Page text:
Shared Flashcard Set


BCA 510 Section 2 Part 2
Undergraduate 3

Additional Law Flashcards




Contests v. Lotteries
• Contests are legal lotteries are not
• Contests are allowed on public airwaves
3 requirements of a Lottery
1. Prize: anything of value offered to a contestant- money, trip, meeting the host
2. Chance: the chance of winning or the prize is determined by chance
3. Consideration: any item of value or even a substantial expenditure of time or effort is required to enter the contest
4. If any of these three is not met then it is not a lottery
FCC requirements of a contest
1. Publicize the basic elements of the contest

2. Conduct the contest exactly as advertised
• Winners of $600+ must report winnings the IRS- broadcaster is required to report the person on form to the IRS
• Non-Profit organizations can run raffles, bingo games, or millionaire parties/casino if licensed
• Attorney Generals office provides licenses- in Michigan you can apply to state attorney and ask for permission- fill out a form
Basic elements of a contest
1. How do you enter or participate
2. Whats the entry time or deadline
3. Are there any eligibility restrictions (18 and over,Female)
4. What prize or prizes are being offered
5. When and how are the prizes won
6. if a tie is possible what are the tie breaker rules
Contest record-keeping- they keep extensive records
• Separate file for every contest
• Rules
o Copy of On-air rules announcements
o Have copy of the rules
o Receipt/release for winner- announce winner or record phone call and play it back on air/ have winner sign release first so you can legally use their voice/image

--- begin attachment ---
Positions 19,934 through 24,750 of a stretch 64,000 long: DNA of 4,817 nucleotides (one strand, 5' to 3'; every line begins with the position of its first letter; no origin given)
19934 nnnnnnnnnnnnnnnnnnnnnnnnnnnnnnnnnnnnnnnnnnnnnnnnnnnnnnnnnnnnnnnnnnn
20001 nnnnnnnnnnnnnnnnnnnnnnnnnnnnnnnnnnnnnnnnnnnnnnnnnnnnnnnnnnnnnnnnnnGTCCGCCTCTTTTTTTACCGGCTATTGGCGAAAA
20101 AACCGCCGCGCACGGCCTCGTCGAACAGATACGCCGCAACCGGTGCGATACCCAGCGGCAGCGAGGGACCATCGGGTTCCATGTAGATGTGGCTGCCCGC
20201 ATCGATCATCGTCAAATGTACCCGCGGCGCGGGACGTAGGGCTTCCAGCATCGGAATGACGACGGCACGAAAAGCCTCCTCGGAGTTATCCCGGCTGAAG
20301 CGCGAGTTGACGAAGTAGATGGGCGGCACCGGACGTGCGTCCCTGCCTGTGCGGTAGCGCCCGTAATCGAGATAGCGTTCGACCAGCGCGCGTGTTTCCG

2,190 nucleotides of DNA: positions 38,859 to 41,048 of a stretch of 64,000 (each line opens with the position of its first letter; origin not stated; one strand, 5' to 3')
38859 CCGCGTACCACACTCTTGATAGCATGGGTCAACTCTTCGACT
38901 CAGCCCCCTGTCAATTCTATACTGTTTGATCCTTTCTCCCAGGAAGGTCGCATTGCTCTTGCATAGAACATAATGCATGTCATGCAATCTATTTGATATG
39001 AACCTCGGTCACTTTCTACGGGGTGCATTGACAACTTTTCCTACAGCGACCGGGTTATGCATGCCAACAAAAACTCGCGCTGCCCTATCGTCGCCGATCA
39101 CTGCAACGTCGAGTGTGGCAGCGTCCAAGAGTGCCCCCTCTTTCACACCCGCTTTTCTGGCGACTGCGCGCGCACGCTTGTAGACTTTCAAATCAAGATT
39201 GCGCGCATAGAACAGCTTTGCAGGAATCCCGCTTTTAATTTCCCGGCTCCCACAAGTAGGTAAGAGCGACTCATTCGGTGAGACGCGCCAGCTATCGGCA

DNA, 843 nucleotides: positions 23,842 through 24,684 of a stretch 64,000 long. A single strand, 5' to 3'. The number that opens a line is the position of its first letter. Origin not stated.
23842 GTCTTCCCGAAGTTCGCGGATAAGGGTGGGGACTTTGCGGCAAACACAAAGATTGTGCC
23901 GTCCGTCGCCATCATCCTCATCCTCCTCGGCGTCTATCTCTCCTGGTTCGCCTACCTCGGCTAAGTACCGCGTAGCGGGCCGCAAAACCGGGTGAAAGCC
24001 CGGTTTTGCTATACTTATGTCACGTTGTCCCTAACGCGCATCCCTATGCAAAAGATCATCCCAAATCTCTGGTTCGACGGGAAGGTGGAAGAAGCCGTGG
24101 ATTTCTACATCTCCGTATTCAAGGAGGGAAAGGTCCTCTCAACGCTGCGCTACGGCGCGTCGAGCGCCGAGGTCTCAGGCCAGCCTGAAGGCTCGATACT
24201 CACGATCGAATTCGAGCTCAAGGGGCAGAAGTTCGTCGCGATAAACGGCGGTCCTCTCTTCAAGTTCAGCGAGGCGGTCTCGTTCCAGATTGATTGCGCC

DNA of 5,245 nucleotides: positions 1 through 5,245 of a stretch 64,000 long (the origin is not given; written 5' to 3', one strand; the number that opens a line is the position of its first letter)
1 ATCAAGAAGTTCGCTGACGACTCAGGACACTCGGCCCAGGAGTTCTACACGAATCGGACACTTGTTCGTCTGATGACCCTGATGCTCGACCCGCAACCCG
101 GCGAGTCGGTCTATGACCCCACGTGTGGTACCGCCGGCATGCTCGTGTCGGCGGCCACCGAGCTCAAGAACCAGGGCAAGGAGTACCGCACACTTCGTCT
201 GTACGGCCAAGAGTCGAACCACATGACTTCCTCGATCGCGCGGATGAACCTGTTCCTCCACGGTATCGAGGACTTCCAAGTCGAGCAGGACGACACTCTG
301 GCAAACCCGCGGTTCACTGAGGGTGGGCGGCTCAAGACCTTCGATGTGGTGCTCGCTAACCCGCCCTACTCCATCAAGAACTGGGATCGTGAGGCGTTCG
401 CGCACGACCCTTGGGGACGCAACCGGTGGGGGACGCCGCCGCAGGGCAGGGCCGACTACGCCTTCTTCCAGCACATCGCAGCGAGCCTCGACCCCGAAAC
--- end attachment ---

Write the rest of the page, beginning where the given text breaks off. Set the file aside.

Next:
o Ads/flyers used in promotion- any ads you did off air have to go into the folder
o Complaints and responses- if anyone complained the copy of the compliant goes in the folder along with your response of one is given
Non-Commercial Donor
Broadcast of any person, product or announcements
“Call to action”
• #1 to get in trouble is to use a call to action
• Any instruction to a listener to do something related to a commercial entity or endevor
• Instruct
• Ask, urge, suggest
Promotion vs. Identification
With a donor spot you can only say “here is the info”
• Qualitative terms- chilli dog vs. great chilli dog (best, fine, great)
• Price or discount information- cant mention price
• Inducements- special offers (free cinastix with mention of station)
• Instructive language
Non-commercial donors may include:
• Logo or slogan-if they have one it may be used as long as it doesn’t violate the rules
• Address, phone number, website- cant tell them what to do with the info, you can only provide it
• Value- neutral products/service desctiption- you can talk about what a business does and what they provide
• Brand names, trade names, or product or service listing- “B’s music is the licensed retailer of fender and Gibson
Sponsorship identification includes:
• Announcement of sponsorship- “ this program is sponsored by”